Saturday, January 29, 2022

North Korea fired a possible missile in its third launch this month. Nation World News

Seoul, South Korea ( Associated Press) — North Korea fired at least one possible ballistic missile on Friday in its third weapons launch this month, officials in South Korea and Japan said, following new measures imposed by the Biden administration to continue its The trial launched in an apparent retaliation for the sanctions.

South Korea’s Joint Chiefs of Staff said the weapon was fired east, but did not immediately say where it landed or provide other details.

Japan’s Prime Minister’s Office and Defense Ministry also said they traced the North Korean launch and said it was likely a ballistic missile.

The Japanese Coast Guard issued a safety advisory saying an object may have already landed. It urged ships along the Korean Peninsula and Japan, as well as between the East China Sea and the North Pacific, to “pay attention to further information and be clear when identifying a falling object.”

The Biden administration on Wednesday banned five North Koreans over their role in obtaining equipment and technology for North Korea’s missile programs in response to North Korea’s missile tests. It also said it would seek new UN sanctions.

The announcement by the Treasury Department came hours after North Korean leader Kim Jong Un oversaw the successful test of a hypersonic missile on Tuesday, which he claimed would significantly increase the country’s nuclear “war deterrence”.

Tuesday’s test was North Korea’s second display of its alleged hypersonic missile in a week. In recent months the country has been accelerating testing of new, potentially nuclear-capable missiles designed to eliminate missile defense systems in the region, as it builds on its military capabilities amid a freeze in diplomacy with the United States. continues to expand.

In a statement carried by North Korea’s official Korean Central News Agency, an unnamed Foreign Ministry spokesman defended the alleged launch of hypersonic missiles by North Korea as an appropriate exercise of self-defense.

The spokesman said the new sanctions underscore the hostile US intent aimed at “isolating and suppressing” the North, while Washington has made repeated calls to Pyongyang to resume diplomacy, which seeks sanctions relief. And disagreements about nuclear disarmament steps have stalled.

The spokesman accused the United States of maintaining a “gangster-like” stance, saying the North’s development of the new missile is part of its military’s modernization efforts and does not target any specific country or threaten the security of its neighbors. There is no danger.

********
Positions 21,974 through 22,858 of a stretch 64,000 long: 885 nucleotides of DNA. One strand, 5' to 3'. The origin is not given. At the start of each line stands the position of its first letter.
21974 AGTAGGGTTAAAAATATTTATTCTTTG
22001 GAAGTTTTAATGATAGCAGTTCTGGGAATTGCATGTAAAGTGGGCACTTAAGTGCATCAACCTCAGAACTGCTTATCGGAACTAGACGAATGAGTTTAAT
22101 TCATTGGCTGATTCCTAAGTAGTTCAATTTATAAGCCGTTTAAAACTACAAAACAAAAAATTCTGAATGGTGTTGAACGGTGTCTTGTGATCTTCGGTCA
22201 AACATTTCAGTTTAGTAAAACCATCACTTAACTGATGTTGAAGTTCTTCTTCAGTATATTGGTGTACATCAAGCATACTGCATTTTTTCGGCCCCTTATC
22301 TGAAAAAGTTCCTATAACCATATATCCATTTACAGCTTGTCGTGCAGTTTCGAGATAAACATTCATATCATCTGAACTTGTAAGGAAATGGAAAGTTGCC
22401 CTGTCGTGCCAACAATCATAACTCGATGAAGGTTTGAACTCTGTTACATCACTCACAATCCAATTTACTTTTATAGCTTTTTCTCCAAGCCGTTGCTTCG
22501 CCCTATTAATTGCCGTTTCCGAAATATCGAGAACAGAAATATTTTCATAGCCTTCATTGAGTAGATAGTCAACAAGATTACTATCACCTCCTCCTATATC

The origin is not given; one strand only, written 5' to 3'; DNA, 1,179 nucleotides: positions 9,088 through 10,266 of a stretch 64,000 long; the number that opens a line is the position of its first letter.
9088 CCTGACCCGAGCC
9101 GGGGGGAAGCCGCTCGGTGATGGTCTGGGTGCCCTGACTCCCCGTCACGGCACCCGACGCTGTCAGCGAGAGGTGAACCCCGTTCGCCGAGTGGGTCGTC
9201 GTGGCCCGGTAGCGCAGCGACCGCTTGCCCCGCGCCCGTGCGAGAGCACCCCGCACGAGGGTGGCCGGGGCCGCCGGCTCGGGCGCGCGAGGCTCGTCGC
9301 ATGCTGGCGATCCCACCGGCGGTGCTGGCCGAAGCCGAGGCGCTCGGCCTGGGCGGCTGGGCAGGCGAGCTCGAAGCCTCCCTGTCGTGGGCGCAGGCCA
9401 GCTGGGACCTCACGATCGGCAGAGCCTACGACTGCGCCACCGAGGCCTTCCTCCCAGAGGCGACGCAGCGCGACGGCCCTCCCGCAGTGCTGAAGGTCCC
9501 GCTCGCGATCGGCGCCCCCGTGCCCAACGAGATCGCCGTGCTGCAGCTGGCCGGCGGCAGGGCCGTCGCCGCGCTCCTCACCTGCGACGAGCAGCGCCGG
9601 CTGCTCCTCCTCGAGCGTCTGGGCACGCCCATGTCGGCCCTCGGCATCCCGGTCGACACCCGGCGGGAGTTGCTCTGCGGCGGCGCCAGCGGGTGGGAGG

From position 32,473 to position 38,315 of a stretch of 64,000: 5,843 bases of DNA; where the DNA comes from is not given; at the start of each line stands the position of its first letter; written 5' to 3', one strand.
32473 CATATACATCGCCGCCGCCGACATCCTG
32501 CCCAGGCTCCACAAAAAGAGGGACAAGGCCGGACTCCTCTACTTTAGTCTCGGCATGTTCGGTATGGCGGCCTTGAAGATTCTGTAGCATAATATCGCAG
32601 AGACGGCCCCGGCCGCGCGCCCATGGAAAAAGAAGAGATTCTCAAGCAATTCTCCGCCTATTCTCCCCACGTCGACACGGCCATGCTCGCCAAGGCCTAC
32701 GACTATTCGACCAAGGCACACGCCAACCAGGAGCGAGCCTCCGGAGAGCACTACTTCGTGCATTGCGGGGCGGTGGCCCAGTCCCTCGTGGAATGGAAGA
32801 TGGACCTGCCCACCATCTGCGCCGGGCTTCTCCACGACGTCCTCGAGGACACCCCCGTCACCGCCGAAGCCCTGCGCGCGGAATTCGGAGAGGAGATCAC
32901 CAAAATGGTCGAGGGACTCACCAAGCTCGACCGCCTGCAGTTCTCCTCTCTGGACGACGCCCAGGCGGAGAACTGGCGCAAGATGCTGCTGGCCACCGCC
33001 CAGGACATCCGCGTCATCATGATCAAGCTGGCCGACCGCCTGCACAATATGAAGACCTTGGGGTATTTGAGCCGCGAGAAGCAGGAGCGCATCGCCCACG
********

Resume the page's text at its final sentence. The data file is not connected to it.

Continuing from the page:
The spokesman, using the abbreviation for North Korea’s formal name, the Democratic People’s Republic, said, “Nevertheless, the US is deliberately aggravating the situation even with the activation of independent sanctions, referring to the DPRK’s appropriate activity in the United Nations Security Council.” Not satisfied with doing it.” of Korea.

“This shows that although the current US administration is trumpeting about diplomacy and dialogue, it is still engrossed in its policy of isolating and suppressing the DPRK… .

Hypersonic weapons, which fly at speeds greater than Mach 5 or more than five times the speed of sound, can pose a significant challenge to missile defense systems because of their speed and maneuverability.

Such weapons were on the wish-list of sophisticated military assets that Kim unveiled early last year with multi-warhead missiles, spy satellites, solid-fuel long-range missiles and submarine-launched nuclear missiles.

Still, experts say North Korea will need years and more successful and long-range tests before it can achieve a reliable hypersonic system.

The Biden administration, whose policies have reflected a sweeping shift from America’s terrorism and so-called rogue states such as North Korea and Iran to confronting China, has said it will hold talks with North Korea at any time without any preconditions. ready to start again.

But North Korea has so far rejected the idea of ​​open-ended talks, saying the US should first withdraw its “hostile policy”, a term Pyongyang has used primarily of sanctions and joint US-South Korea military exercises. uses to describe.

In an interview with MSNBC, Secretary of State Antony Blinken called the North’s latest tests “profoundly destabilizing” and said the United States engaged deeply on the response with key partners at the United Nations and including allies South Korea and Japan. happened.

“I think some of this is what North Korea is trying to get attention. It has been done in the past. It will probably continue to do so,” Blinken said. “But we are very focused with allies and partners to make sure that they and we are defending properly and that these actions by North Korea have consequences.”

A US-led diplomatic push aimed at persuading North Korea to give up its nuclear weapons program in 2019 after the Trump administration rejected the North’s demands for major sanctions relief in exchange for a partial surrender of its nuclear capabilities.

Kim Jong Un has since pledged to further expand a nuclear arsenal, which he clearly sees as the strongest guarantee of its survival, given the country’s economy being hit by pandemic-related border closures and relentless US-led Despite major setbacks amid the sanctions.

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Associated Press writer Mari Yamaguchi in Tokyo contributed to this report.

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